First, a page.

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Tucker 48: The Car of Tomorrow

Jeffrey Syken

It would become one of the most iconic cars of the 20th Century and its creator a folk hero (of sorts). Even Hollywood got in on the act with no less than the director of The Godfather trilogy – Francis Ford Coppola (a Detroit native), placing the biography of one of his childhood heroes up on the big screen as a remembrance of a man who, against all odds, pursued a noble dream (kinda like himself). In fact, his own father was one of thousands of investors in the new car company that was going to revolutionize the automobile industry with its mantra of “Safety With Style.” The name of the car was “Tucker ‘48” and the movie that told the story was entitled, appropriately enough: Tucker: The Man and His Dream.

In the waning days of WWII, Preston Thomas Tucker – a self-proclaimed “motorhead” and “plow jockey from the back forty” (who spoke “barnyard Anglo-Saxon”) had a bright idea. For four years, the American public had toiled in the arsenals of democracy producing the tools of war. At the same time, armies of veterans were returning with expectations of the “good life” after their long ordeal. What better way to manifest that dream than with a new car that would make all others seem like relics of the past by comparison. After all, no new cars were produced during the war and those that were offered by the “Big Three” in its aftermath were merely chromed-up versions of their pre-war designs. Even better, Preston Tucker would apply all he had learned at the Indianapolis Motor Speedway in the pre-war years concerning automotive design, innovation, safety and maintenance and incorporate those ideas into his namesake car.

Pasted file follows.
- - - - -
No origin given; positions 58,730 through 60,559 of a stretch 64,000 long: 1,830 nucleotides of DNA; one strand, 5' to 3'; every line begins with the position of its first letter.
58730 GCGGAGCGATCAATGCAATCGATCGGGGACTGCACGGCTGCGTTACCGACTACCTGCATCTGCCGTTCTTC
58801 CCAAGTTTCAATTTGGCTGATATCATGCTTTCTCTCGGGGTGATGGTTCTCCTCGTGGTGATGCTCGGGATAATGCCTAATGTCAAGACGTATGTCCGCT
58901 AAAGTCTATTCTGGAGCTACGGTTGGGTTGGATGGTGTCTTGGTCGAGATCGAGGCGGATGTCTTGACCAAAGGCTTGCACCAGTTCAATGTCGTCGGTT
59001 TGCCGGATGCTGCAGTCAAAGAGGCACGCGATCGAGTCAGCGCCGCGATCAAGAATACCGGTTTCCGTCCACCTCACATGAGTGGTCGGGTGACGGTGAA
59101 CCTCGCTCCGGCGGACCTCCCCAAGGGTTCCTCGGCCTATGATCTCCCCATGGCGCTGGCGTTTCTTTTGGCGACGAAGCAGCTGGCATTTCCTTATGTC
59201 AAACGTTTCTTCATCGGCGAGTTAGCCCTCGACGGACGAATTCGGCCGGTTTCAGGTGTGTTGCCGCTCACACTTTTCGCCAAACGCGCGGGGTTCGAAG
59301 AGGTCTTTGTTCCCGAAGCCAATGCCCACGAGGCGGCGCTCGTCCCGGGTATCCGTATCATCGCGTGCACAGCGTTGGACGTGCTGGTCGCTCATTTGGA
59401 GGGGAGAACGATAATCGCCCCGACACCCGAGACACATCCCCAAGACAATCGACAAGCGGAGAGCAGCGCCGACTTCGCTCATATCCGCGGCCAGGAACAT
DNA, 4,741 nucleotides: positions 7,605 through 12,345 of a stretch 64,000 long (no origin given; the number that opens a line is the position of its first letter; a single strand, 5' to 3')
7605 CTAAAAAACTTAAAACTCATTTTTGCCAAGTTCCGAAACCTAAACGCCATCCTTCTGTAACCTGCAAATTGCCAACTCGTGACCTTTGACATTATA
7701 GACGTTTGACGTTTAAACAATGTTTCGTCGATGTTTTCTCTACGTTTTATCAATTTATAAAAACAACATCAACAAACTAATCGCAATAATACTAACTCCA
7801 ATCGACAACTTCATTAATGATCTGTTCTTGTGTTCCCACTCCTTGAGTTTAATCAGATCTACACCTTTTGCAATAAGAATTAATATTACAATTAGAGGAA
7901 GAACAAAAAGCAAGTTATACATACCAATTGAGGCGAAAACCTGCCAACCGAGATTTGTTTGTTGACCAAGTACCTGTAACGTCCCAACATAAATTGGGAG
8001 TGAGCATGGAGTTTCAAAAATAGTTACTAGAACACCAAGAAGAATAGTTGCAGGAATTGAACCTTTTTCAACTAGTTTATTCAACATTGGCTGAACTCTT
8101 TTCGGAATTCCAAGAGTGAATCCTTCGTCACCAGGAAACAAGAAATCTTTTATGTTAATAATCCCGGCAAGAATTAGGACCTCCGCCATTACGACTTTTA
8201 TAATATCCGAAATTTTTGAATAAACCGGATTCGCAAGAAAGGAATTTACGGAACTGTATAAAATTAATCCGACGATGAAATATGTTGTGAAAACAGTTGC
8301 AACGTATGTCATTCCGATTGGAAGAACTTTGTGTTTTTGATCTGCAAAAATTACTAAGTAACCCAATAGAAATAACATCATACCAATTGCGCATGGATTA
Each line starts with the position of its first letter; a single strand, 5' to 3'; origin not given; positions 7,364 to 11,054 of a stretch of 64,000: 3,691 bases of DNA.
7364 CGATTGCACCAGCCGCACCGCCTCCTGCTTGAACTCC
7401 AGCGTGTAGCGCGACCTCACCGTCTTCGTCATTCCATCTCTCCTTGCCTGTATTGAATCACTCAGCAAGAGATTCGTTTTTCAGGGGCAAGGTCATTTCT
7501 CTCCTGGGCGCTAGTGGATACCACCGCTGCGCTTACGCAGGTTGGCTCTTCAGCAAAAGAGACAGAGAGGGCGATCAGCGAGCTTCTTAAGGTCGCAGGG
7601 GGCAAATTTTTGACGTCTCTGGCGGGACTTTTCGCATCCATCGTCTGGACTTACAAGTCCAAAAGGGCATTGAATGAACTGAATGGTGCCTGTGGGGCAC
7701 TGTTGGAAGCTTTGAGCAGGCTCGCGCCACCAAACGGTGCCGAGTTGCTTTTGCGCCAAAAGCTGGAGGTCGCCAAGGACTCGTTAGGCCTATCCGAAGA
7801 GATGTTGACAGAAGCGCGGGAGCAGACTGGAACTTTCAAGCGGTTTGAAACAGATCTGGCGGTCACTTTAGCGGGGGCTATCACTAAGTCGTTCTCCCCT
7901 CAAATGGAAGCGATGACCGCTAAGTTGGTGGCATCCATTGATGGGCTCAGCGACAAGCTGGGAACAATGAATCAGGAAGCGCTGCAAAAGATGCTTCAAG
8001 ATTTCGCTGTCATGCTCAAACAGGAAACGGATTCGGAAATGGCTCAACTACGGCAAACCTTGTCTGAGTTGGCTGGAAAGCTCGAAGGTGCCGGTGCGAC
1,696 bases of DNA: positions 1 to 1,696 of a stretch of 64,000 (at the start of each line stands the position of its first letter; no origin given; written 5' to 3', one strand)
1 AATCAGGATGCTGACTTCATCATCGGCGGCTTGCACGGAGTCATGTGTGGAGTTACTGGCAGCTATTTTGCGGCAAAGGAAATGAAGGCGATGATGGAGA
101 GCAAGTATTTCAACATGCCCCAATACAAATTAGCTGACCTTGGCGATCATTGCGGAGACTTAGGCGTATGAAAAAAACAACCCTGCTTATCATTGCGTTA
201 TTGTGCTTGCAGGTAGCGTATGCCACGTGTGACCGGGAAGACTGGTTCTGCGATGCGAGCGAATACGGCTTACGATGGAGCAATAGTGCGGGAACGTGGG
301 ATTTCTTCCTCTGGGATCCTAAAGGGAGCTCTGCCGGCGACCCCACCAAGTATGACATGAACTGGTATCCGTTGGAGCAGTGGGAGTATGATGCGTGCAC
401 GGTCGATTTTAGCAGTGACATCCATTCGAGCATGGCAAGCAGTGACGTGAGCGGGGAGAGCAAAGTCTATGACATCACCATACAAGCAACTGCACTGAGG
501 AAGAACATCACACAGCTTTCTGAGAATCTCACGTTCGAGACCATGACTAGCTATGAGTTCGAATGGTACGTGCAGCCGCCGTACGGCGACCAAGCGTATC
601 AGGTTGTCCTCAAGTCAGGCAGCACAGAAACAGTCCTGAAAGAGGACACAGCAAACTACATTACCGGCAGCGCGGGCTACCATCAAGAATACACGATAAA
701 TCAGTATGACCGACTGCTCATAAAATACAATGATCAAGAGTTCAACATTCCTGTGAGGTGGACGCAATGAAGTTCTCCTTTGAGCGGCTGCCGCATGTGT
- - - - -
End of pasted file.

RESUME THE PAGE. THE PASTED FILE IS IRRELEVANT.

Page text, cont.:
Considering the odds against him, it’s amazing that he was able to produce anything at all, no less than fifty pre-production cars (plus one prototype). Whether or not there was a conspiracy to suppress the Tucker 48 is still the subject of much debate (as is the character of Preston Tucker himself), and will be for a long time to come (there are good arguments both for and against). What’s important is the legacy of safety innoivations the Tucker 48 introduced (and/or intended to introduce) to the automotive marketplace which are now commonplace. Like his “Tucker Tiger” combat car which never went into production, Preston Tucker’s turret design for the car was recognized as worthy of exploitation thus, the famous “Tucker Turret” was featured widely on bomber aircraft and naval vessels during the war. So too, the myriad of safety features introduced by the Tucker 48 would be recognized as worthy of emulation and exploited for the public good in the post-WWII years. As a bonus, the fastback styling would offer tremendous “eye appeal,” making the Tucker 48 one of the most sought-after collector cars of all time.

This course includes a multiple-choice quiz at the end, which is designed to enhance the understanding of the course materials.

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